At 0db feedback, if we play something that is shorter than the delay time, it will repeat exactly the same literally forever. Iíve done that too. Turn off the speakers and walk away and come back days later and itís still playing whatever i last did. Thatís cool.

But itís also going to mix in whatever you play next, and whatever you play after that, and the whole thing is going to keep getting louder and louder. Worst case scenario, you play the exact same thing over and over in time with the delay. This will also escalate quickly toward infinity. We have to decide how much we care about that. We can just do like ReaDelay and tell folks ďyeah it does thatĒ, or we could try to handle it ourselves.

The easiest way to stop it getting quite so loud is to just choose a limit and do that min(max()) thing before we write to the buffer. Then itíll just get more distorted as you play. If we want that distortion to sound better, we call our favorite waveshaping function at this point instead. This will still end up getting pretty loud - heading toward square waves with RMS (!!!) levels equal to whatever ceiling weíve set.

If we want it to work much more gracefully, we could take a page from some pedal delays which compress the signal on the way into the buffer and then expands it on the way back out. Now each of those processes are like a whole other thread like this, but itís actually just a couple functions that we call from within our delay function. What ends up happening is that the whole mix gets pushed down as you add new material in a very natural and fairly transparent way. Real pedals also have real limits, and a combination of curvy saturation with compansion is really the best way to go.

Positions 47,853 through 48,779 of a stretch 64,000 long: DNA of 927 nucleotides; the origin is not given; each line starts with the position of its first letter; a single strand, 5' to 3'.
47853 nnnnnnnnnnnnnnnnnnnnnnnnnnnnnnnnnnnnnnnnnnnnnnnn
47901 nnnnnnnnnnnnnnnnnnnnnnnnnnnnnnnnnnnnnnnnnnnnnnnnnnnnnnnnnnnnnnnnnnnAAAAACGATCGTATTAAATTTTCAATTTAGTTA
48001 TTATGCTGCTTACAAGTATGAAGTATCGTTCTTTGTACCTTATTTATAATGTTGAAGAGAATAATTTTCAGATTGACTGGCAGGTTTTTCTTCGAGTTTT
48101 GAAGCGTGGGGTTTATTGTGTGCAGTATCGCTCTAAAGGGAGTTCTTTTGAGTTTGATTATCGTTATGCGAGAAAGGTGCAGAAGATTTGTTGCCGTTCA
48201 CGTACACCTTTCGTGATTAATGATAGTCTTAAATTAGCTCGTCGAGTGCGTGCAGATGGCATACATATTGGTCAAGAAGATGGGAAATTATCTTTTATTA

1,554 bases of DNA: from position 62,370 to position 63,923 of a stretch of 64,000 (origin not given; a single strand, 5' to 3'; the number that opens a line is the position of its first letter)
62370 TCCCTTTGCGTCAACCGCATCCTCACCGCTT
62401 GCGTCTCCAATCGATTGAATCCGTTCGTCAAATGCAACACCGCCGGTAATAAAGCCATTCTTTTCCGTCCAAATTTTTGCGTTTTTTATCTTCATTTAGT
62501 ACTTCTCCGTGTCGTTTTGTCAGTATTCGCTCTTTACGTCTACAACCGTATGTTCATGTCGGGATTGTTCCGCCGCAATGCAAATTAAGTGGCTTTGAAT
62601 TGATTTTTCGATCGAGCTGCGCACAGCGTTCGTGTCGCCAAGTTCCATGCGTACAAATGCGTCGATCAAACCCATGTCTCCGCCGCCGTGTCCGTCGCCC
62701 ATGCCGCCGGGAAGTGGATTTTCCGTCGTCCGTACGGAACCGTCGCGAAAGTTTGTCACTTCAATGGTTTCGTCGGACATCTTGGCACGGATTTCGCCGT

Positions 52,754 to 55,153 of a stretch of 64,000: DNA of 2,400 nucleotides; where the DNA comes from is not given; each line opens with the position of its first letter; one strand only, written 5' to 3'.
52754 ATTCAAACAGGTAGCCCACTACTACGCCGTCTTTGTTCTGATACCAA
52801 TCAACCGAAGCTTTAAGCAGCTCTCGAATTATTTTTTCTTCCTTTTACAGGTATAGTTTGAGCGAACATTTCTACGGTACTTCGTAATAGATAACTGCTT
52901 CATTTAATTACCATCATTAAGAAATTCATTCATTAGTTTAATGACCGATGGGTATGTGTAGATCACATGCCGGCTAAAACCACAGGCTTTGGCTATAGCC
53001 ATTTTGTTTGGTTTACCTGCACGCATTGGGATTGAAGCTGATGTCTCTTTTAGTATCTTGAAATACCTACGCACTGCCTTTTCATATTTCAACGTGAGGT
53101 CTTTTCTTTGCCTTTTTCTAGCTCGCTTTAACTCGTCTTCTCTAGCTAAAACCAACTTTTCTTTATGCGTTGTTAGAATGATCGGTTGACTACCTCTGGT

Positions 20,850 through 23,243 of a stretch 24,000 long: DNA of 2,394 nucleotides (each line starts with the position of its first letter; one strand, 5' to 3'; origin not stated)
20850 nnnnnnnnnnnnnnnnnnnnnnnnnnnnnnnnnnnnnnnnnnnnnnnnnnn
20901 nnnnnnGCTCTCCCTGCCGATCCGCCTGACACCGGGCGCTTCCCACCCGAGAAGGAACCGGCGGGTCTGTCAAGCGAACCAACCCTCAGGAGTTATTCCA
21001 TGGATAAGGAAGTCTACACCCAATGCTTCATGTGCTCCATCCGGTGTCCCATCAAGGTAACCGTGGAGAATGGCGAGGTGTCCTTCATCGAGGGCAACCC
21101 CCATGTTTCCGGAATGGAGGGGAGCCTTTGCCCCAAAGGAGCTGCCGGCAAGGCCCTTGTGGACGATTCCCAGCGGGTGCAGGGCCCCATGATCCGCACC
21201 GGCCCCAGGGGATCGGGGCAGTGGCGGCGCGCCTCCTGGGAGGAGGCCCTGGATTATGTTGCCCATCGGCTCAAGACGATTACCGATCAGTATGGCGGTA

Then you could even allow positive feedback for those whackjobs that actually enjoy self-oscillation. Itíll get loud, but it wonít open a portal to the abyss and take the entire known universe with it anymore.

Course then weíre going to want to automate that delay time...
ashcat_lt is online now   Reply With Quote
Old 04-07-2020, 04:44 AM   #14
Hypex
Human being with feelings
 
Join Date: Mar 2015
Location: Australia
Posts: 147
Default

Thanks SaulT for your guide. The code looks different to the JS: Delay. Either way it helps to know the relation between where Reaper is on the FX timeline and what happens in the sample routine. Been a while since I read up on JSFX and some effects do things differently.

Because it's my obsession, I wonder how you go about a stereo delay that bounces each delay across stereo channels? I've examined the JS Delay with the bounce version and I can't see it doing much apart from mixing the sample together, I presume to mono the sound, so that a mono sound gets bounced around. Not exactly a stereo delay. But it's not obvious where it bounces to left or right.

I also find it can be bit harsh, since it pans hard left or right and doesn't bring the bounces together. Nor have any stereo field control. It's not the best on a guitar lick but can be effective on a stereo vocal delay.
Hypex is offline   Reply With Quote
Old 04-08-2020, 11:13 AM   #15
SaulT
Human being with feelings